It has taken over twenty years for Marvel Enterprises to adapt one of their comic books into a live-action motion picture, but they have finally succeeded with "X-Men," arguably their most popular current superhero series. Having never read the comic before, or seen the animated series, my only relation to the world of "X-Men" came eight years ago (when I was in middle school), at a time when the collectors' trading cards were all the buzz. I remember looking at my schoolmates' cards, and one night I even attempted to go buy some, but either I looked in the wrong place or they were all sold out. In the sixth grade, collecting "X-Men" cards was the "in" thing to do, and being an impressionable preadolescent, it was relatively easy to get swept up into the world of Wolverine, Cyclops, Storm, and the many other characters. However, the fad never truly rubbed off on me, and aside from a cursory knowledge of some of the "mutants" and their powers, I went in to see the first "X-Men" movie, which is already shaping up to become a franchise, without knowing very much in the way of details.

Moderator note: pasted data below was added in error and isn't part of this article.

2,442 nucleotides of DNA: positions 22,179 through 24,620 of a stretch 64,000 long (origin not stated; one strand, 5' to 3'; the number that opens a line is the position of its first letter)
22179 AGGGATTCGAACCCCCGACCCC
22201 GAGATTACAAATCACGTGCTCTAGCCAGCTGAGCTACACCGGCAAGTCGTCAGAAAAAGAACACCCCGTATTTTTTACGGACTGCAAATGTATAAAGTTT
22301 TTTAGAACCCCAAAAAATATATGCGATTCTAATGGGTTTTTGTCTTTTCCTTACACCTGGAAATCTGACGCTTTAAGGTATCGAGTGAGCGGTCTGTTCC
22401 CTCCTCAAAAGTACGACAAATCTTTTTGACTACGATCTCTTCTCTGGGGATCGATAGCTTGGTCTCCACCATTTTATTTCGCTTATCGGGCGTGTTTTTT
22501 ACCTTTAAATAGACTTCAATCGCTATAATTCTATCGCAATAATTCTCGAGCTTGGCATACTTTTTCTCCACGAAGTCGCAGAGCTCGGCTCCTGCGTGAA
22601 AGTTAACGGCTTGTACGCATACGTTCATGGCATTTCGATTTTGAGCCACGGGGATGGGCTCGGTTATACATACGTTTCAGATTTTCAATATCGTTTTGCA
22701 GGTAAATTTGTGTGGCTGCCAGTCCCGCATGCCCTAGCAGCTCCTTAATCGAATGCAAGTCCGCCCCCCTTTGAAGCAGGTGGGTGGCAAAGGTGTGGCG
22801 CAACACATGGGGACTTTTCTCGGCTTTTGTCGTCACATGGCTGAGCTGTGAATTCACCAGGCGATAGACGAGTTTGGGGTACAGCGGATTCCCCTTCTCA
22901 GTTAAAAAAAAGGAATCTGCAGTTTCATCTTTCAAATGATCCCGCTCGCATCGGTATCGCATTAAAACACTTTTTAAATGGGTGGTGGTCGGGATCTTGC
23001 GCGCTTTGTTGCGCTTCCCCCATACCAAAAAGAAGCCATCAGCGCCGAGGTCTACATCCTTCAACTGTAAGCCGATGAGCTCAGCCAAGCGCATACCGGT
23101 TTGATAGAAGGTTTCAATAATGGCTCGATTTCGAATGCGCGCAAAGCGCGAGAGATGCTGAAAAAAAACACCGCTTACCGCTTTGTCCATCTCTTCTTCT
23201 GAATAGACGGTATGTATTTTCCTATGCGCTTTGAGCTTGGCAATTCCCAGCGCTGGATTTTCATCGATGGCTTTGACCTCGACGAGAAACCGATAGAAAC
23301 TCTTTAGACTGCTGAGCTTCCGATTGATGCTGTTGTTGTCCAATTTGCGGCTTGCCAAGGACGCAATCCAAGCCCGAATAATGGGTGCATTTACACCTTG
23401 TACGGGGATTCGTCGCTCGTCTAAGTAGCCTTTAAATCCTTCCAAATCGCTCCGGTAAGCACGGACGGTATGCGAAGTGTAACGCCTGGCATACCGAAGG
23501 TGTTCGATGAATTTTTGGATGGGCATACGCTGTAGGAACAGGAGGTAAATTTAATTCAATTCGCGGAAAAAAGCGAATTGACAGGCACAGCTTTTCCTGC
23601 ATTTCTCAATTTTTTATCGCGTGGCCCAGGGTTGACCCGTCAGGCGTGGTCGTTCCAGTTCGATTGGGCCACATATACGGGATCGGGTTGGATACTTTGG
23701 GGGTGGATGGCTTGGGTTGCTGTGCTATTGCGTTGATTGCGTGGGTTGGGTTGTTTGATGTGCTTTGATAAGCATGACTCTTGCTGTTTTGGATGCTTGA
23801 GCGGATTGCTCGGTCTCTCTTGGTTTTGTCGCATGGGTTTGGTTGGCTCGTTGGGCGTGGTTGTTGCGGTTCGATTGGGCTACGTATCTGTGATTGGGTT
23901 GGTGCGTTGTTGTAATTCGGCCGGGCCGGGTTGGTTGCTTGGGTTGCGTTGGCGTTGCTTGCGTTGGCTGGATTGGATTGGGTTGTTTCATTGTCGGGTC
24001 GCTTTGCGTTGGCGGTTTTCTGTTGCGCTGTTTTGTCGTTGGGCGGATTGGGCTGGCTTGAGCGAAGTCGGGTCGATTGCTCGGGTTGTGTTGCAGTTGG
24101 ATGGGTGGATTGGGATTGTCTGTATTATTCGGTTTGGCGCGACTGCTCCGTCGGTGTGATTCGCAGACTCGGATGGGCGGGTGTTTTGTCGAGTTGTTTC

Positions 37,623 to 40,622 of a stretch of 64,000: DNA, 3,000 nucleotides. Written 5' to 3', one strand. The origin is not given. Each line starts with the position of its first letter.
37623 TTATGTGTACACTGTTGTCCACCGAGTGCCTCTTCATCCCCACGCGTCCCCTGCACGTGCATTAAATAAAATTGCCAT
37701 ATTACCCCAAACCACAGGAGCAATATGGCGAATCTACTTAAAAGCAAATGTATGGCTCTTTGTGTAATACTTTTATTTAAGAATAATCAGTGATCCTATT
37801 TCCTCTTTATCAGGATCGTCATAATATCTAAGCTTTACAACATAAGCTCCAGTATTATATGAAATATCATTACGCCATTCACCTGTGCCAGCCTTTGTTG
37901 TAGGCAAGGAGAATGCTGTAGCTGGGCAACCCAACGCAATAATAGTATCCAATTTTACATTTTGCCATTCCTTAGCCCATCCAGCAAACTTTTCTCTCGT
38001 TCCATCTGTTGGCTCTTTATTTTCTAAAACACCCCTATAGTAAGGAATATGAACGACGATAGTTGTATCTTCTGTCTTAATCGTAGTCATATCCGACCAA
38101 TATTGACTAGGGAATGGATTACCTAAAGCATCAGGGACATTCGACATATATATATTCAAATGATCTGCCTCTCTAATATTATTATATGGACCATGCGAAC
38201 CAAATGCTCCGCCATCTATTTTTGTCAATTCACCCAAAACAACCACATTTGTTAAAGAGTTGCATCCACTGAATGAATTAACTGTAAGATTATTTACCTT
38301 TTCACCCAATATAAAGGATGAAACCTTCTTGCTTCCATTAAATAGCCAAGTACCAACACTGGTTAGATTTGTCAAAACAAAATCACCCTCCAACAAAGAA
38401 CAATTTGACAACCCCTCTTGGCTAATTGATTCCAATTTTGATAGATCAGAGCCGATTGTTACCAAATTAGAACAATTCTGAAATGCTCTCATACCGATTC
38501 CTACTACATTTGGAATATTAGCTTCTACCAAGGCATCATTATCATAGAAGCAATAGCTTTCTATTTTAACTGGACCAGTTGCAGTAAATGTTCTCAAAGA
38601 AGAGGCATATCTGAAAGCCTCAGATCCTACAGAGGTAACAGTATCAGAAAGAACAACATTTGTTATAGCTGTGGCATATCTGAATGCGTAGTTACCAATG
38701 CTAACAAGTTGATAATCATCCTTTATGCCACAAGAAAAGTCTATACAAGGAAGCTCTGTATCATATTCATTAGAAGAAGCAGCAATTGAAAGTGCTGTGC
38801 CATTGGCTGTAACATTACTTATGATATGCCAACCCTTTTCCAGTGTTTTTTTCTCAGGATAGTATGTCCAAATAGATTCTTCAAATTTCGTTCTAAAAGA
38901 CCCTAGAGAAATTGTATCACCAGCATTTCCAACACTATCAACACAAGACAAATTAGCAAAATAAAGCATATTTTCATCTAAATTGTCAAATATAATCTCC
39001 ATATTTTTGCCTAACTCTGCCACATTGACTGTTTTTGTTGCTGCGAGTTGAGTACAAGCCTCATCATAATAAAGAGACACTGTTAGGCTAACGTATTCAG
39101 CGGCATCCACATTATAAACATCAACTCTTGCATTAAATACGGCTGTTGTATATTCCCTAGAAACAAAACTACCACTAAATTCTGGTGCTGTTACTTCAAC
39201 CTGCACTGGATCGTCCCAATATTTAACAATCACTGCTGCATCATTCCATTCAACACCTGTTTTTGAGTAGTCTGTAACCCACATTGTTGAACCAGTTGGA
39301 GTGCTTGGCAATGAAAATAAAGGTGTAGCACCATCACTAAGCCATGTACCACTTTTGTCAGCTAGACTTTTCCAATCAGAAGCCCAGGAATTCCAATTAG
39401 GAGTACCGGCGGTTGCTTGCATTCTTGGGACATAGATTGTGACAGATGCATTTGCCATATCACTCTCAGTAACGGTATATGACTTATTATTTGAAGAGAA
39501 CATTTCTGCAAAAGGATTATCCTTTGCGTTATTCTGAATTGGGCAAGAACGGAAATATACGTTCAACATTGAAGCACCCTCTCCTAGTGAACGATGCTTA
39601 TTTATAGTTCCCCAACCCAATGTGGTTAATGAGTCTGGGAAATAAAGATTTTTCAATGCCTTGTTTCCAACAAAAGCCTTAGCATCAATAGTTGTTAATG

Being a non-fan, it is with pleasure to report that "X-Men" is a good, respectable film--not 'great' by any stretch of the imagination--but one of the very few comic book adaptations that has been successfully translated to the big-screen. The opening chapter in the "X-Men" saga, I suspect, is more a set-up for grander, more satisfying, things to come, much like the original "Star Wars" was back in 1977. Some of the central characters are developed more than others, and there is a great deal of exposition for which the occasional action scenes are built around, but that is just fine, because like "The Empire Strikes Back," "X-Men II" will begin to fill in the missing puzzle pieces and concentrate on the characters and backstories that there was no time for in the original.